HPV and having children
Originally Published: December 1, 1994 - Last Updated / Reviewed On: March 23, 2012
If someone has genital warts, does that mean that s/he cannot or should not have children? If they take the risk, will the resulting child be born with HPV?
—Concerned for the future
Dear Concerned for the future,
If a woman has genital warts, which are caused by the human papillomavirus (HPV), the warts may appear on the outside of the vagina and/or on the inner walls of the vagina and on the cervix. Genital warts don't interfere with a woman's ability to get pregnant. However, during pregnancy, warts may get larger and/or may bleed, possibly due to increasing levels of estrogen. Warts along the vaginal wall might make the vagina less flexible and elastic during delivery. It may not be advisable to have the warts removed at this point because of the unknown possibility of birth defects caused by the substances used to remove them. Instead, Cesarean delivery might sometimes be recommended when there is a possibility of warts being present toward the end of a woman's pregnancy.
As for your question about a child being born with HPV, it is unlikely. There have been some cases where women with HPV in their vaginal canals during birth have passed the virus on to their babies in the form of laryngeal papilloma, which affects their throat, but this is quite rare. In cases where this occurs, surgery on the infant is sometimes necessary to remove airway blockages. But again, this is rare.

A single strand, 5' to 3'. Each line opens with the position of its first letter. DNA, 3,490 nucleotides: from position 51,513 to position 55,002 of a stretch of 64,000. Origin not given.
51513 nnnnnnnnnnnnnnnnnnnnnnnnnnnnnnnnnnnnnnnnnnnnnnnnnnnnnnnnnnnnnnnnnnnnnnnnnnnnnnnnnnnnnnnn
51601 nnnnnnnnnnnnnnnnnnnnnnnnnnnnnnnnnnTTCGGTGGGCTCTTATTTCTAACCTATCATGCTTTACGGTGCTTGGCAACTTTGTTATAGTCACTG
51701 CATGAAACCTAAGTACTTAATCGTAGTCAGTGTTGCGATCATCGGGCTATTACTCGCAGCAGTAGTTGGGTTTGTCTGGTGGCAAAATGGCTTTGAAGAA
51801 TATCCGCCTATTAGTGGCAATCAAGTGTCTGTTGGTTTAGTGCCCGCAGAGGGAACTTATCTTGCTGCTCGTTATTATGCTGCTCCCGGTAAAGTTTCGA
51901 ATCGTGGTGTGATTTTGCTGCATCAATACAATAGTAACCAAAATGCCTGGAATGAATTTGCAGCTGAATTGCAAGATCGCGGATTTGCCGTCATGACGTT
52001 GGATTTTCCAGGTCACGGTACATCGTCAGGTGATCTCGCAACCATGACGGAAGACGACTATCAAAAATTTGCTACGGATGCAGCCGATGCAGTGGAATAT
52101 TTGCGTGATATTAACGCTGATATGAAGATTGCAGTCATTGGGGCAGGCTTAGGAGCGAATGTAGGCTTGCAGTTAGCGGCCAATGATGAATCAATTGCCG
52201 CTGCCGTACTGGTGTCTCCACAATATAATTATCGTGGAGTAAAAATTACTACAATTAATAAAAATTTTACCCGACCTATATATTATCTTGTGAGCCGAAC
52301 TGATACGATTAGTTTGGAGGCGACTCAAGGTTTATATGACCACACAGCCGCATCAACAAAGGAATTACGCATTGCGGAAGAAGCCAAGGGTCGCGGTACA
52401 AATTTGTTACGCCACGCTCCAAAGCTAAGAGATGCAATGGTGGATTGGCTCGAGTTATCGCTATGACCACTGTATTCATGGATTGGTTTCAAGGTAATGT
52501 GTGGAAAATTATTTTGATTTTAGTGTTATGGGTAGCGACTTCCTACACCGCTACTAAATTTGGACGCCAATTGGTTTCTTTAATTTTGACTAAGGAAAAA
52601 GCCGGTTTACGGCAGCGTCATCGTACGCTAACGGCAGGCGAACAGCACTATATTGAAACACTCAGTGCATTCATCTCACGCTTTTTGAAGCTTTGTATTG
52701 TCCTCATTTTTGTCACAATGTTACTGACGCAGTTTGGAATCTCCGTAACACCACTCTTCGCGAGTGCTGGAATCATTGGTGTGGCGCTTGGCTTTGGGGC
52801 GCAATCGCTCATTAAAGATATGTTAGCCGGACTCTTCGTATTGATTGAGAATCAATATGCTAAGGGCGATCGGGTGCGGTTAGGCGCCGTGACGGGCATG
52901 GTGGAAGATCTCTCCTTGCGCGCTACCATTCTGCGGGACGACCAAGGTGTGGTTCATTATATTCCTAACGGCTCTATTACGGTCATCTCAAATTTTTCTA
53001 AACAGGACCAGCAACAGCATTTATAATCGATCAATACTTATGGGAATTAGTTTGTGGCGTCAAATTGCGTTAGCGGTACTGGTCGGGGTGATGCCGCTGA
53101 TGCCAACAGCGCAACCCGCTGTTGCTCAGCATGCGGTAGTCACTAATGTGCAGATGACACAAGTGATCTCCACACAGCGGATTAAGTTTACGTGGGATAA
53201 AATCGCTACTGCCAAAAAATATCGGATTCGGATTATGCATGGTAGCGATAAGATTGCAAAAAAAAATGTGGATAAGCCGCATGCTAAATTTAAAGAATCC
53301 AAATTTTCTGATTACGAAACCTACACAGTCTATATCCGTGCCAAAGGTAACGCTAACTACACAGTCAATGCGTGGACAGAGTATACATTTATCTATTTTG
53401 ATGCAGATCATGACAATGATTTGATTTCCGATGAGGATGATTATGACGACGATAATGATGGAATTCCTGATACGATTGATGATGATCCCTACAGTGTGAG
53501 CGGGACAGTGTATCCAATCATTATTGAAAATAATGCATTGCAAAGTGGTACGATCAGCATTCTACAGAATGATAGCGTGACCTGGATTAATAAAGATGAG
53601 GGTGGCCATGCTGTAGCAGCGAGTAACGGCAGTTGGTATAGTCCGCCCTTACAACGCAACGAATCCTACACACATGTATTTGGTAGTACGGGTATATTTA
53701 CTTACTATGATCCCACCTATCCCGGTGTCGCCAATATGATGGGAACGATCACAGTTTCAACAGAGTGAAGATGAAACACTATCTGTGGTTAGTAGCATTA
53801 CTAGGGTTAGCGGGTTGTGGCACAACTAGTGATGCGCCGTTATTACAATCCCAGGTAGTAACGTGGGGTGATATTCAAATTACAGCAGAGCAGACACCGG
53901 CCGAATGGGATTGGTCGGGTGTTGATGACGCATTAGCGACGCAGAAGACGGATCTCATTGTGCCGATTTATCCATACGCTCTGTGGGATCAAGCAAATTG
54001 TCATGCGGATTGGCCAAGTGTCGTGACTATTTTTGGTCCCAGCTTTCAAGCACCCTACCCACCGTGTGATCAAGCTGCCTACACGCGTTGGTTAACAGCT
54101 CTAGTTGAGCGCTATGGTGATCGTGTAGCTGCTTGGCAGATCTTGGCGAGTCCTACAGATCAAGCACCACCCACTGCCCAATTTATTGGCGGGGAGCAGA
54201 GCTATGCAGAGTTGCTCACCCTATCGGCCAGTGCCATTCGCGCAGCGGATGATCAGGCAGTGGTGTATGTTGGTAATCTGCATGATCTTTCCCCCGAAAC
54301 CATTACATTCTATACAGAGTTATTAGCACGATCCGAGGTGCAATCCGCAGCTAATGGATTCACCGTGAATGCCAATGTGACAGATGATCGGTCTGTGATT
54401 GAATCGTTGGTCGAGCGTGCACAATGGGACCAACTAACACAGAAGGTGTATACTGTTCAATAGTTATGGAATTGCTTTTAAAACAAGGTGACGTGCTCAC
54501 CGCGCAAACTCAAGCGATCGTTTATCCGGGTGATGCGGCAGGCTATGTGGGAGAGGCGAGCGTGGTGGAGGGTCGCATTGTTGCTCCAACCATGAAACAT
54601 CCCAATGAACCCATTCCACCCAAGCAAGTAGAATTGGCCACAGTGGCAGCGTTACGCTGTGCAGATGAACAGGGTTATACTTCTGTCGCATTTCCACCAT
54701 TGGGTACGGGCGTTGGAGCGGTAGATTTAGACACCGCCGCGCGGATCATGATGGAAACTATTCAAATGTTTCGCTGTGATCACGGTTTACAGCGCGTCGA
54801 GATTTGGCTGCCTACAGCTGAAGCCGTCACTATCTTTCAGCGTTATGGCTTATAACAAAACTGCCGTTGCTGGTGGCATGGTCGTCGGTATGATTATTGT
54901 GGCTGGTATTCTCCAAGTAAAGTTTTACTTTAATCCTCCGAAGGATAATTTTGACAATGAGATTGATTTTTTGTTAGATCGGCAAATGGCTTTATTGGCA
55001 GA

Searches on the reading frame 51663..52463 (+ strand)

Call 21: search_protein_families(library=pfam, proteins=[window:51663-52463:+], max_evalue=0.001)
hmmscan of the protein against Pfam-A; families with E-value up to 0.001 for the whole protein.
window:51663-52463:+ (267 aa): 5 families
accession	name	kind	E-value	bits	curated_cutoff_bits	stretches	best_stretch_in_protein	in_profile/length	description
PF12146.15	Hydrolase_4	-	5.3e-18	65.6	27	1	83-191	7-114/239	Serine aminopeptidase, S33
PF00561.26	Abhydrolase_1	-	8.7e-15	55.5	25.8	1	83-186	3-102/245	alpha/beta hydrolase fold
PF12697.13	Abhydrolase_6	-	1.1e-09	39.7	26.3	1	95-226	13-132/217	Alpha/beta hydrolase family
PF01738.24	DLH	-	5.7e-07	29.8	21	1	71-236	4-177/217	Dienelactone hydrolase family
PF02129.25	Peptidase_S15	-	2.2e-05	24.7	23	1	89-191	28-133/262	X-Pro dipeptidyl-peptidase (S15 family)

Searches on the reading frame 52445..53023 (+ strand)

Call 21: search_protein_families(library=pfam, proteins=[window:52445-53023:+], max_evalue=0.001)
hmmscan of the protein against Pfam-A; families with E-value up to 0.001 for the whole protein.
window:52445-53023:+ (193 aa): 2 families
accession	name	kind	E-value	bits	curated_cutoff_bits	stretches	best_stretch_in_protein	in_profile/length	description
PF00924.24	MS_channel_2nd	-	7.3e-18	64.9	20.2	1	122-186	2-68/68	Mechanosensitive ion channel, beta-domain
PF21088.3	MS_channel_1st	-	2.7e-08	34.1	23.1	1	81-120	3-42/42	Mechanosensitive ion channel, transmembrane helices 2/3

Most people who have HPV but do not have genital warts or any symptoms at all. There are over 100 types of HPV. Some types can cause warts and some can cause cancers, but most cause no symptoms at all. In fact, some studies indicate that three in four sexually active people have been infected with HPV at some point in their lives, but the infection is cleared by one’s immune system. Only 1% will develop genital warts and only 1 in 1,000 women will develop cervical cancers. Other forms of cancers may develop from HPV, as well, including anal, vaginal, vulva, and penis. All are relatively rare.
Check out The Centers for Disease Control and Prevention for more information on HPV. If you are a Columbia student and would like more information, you can make an appointment online with your primary care provider at Medical Services through Open Communicator.